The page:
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Determinants, Consequences and Perspectives of Land Reform Politics in Newly Industrializing Countries

A Comparison of the Indian and the South African Case


David Betge

This comparative case study addresses central determinants of inequalities that persist in India and South Africa. The particular focus of the study is on programs aiming at the redistribution of land to the landless poor and these programs’ consequences. The central question is why extreme inequalities persist despite land redistribution programs that have been in place for decades and what role different actors and dominant ideas play in this. Beyond this empirical focus, the study transcends theoretical cleavages in the social sciences by following the basic ideas of Giddens’ Structurational Theory. An actor-centred approach is chosen as the primary tool for analysis. It is complemented with a structurational approach to discourse analysis for a detailed analysis of actors’ preferences.

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Chapter Six: Analysing land related interactions on the ground in South Africa


Both this and the following chapter focus on interactions around land and agriculture on the regional and local level in the context of two provinces/States. These two chapters finalise the assessment of hypothesis one by analysing the specific regional institutional setting and actors’ preferences regarding land redistribution and agricultural development.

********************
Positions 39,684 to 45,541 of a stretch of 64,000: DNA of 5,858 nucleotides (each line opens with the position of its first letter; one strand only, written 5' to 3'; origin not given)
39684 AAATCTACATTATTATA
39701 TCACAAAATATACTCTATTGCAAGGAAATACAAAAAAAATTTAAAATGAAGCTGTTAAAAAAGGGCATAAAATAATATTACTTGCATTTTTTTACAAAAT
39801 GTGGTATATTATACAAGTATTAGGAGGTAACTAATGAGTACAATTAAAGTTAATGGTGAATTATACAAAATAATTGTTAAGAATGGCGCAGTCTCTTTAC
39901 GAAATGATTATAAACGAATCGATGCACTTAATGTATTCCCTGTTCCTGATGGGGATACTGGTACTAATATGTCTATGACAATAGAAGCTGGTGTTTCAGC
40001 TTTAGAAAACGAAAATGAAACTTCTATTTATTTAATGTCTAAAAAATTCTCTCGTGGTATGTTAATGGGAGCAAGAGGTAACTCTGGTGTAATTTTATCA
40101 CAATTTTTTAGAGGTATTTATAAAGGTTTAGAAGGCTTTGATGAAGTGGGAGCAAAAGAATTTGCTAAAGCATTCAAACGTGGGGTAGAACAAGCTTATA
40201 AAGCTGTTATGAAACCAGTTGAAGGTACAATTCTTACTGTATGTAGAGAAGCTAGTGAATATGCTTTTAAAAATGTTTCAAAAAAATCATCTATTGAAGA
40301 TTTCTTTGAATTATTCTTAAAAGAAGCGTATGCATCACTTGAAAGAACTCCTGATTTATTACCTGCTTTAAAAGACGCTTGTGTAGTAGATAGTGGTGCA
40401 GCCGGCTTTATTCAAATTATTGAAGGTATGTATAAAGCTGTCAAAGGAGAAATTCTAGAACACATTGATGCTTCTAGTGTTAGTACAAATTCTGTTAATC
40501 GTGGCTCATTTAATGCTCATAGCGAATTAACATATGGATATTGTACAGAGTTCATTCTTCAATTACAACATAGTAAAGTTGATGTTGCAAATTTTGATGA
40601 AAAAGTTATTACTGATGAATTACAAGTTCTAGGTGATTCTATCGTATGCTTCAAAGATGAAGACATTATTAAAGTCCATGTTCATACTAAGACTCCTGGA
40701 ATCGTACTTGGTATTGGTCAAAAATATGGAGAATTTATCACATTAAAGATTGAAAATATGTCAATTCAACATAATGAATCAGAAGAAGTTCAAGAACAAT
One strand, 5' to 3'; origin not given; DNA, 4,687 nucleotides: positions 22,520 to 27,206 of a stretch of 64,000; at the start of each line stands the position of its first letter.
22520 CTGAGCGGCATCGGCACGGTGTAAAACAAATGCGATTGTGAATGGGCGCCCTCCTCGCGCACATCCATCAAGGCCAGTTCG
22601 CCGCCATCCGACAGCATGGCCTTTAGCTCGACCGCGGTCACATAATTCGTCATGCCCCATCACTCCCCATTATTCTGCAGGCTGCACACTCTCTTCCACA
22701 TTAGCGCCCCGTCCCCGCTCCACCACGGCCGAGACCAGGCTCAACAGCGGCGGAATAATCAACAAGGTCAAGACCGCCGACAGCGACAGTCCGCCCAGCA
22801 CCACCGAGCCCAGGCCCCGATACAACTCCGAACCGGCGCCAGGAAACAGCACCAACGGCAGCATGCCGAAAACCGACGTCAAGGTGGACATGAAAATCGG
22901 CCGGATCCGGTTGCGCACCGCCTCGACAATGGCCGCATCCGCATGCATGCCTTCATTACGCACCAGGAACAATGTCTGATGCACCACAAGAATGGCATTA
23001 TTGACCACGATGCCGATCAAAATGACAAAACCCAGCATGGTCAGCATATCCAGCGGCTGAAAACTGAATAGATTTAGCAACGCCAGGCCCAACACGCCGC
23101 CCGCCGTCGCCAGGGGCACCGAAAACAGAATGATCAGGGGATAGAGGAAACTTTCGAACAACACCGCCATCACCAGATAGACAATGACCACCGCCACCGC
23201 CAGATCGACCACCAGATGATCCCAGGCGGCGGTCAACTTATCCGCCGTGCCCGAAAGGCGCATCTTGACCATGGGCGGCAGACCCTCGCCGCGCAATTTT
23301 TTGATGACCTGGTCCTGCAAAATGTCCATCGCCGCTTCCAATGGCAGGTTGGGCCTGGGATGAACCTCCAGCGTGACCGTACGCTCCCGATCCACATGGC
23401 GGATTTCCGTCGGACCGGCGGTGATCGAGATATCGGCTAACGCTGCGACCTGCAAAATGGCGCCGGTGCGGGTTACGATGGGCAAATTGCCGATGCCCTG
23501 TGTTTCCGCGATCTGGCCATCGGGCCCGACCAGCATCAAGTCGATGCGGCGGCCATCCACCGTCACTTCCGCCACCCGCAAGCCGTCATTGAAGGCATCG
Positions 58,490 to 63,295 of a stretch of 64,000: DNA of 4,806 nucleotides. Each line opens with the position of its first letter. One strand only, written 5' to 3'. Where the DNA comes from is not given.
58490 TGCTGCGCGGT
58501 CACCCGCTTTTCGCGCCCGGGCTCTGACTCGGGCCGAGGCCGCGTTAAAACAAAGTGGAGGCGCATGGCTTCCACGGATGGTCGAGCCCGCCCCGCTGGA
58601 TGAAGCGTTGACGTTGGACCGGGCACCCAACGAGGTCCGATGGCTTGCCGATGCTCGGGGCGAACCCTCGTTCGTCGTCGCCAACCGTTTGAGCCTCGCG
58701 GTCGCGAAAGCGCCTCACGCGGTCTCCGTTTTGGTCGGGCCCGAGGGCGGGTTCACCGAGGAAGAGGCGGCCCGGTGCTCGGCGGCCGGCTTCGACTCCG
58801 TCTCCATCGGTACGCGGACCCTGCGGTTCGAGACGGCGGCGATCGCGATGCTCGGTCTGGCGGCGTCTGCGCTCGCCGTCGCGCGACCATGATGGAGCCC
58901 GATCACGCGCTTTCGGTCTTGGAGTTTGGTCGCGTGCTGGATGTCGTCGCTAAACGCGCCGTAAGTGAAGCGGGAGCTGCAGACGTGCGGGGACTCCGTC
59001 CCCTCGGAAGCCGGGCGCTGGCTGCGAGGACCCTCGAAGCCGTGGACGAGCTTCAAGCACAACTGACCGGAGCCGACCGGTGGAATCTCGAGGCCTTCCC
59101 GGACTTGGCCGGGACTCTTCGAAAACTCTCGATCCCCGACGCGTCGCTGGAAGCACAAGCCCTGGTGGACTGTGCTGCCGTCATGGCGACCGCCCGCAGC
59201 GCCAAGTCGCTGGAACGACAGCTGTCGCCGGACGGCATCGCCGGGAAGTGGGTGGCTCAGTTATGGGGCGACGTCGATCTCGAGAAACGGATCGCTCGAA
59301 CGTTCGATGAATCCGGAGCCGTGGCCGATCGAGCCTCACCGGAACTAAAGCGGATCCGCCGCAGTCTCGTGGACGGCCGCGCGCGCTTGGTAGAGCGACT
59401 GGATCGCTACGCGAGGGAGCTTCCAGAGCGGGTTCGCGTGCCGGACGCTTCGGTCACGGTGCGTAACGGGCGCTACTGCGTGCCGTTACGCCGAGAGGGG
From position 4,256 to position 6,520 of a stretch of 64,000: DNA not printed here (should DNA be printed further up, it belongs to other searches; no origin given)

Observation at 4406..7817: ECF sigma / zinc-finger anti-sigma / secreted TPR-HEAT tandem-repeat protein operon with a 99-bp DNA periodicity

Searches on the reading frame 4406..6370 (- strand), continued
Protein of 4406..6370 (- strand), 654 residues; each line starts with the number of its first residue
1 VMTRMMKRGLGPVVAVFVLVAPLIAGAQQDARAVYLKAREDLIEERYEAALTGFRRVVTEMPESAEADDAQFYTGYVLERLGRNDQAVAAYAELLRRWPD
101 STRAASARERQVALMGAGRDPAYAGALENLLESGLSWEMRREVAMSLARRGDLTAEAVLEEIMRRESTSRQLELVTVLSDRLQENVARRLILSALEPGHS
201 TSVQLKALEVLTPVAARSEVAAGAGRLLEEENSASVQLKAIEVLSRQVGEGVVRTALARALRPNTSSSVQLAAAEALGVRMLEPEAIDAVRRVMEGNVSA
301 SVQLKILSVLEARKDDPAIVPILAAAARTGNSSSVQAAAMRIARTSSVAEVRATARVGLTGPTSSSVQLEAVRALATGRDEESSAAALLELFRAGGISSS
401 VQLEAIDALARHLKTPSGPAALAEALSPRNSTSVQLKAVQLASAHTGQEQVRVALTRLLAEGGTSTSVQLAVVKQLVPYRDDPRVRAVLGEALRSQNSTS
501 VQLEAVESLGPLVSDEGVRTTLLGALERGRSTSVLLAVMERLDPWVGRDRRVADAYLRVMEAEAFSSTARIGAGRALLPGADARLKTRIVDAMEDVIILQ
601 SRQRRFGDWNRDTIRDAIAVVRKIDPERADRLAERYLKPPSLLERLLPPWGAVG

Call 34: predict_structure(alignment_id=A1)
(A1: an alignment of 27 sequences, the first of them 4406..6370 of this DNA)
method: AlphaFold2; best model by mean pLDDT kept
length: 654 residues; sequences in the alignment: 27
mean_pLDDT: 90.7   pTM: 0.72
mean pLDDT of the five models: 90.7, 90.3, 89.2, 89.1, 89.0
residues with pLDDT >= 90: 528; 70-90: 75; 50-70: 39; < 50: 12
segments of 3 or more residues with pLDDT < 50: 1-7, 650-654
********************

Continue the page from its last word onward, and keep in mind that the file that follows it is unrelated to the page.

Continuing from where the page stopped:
Assessing the specific regional setting is the basis for analysing the actor constellations on the ground and understanding regional particularities possibly diverging from the national level. The two chapters also serve to contextualise the implementation of land reforms within the meta-institutional setting. The analysis of the preferences of regional actors relating to agriculture and land reforms establishes how far the related arguments reflect global norms. The degree of export orientation, the relevance of FDI and the activities of TNCs are taken into account as aspects indicating the impact of global trade rules on the regional institutional setting. Finally, hypothesis three is assessed through analysing the interactions of actors involved in land transactions. The hypothesis proposes, that while the most relevant target groups are structurally disadvantaged vis-à-vis actors opposing land redistribution or competing for land, these disadvantages are not compensated by the policies and legislation on land reforms, which essentially defeats the purpose of the land reform programme. This shapes the actor constellations and modes of interaction in a way that further disadvantages the target groups. The aim of this chapter is to explore this claim. To this end, official data on land reform implementation, interviews...

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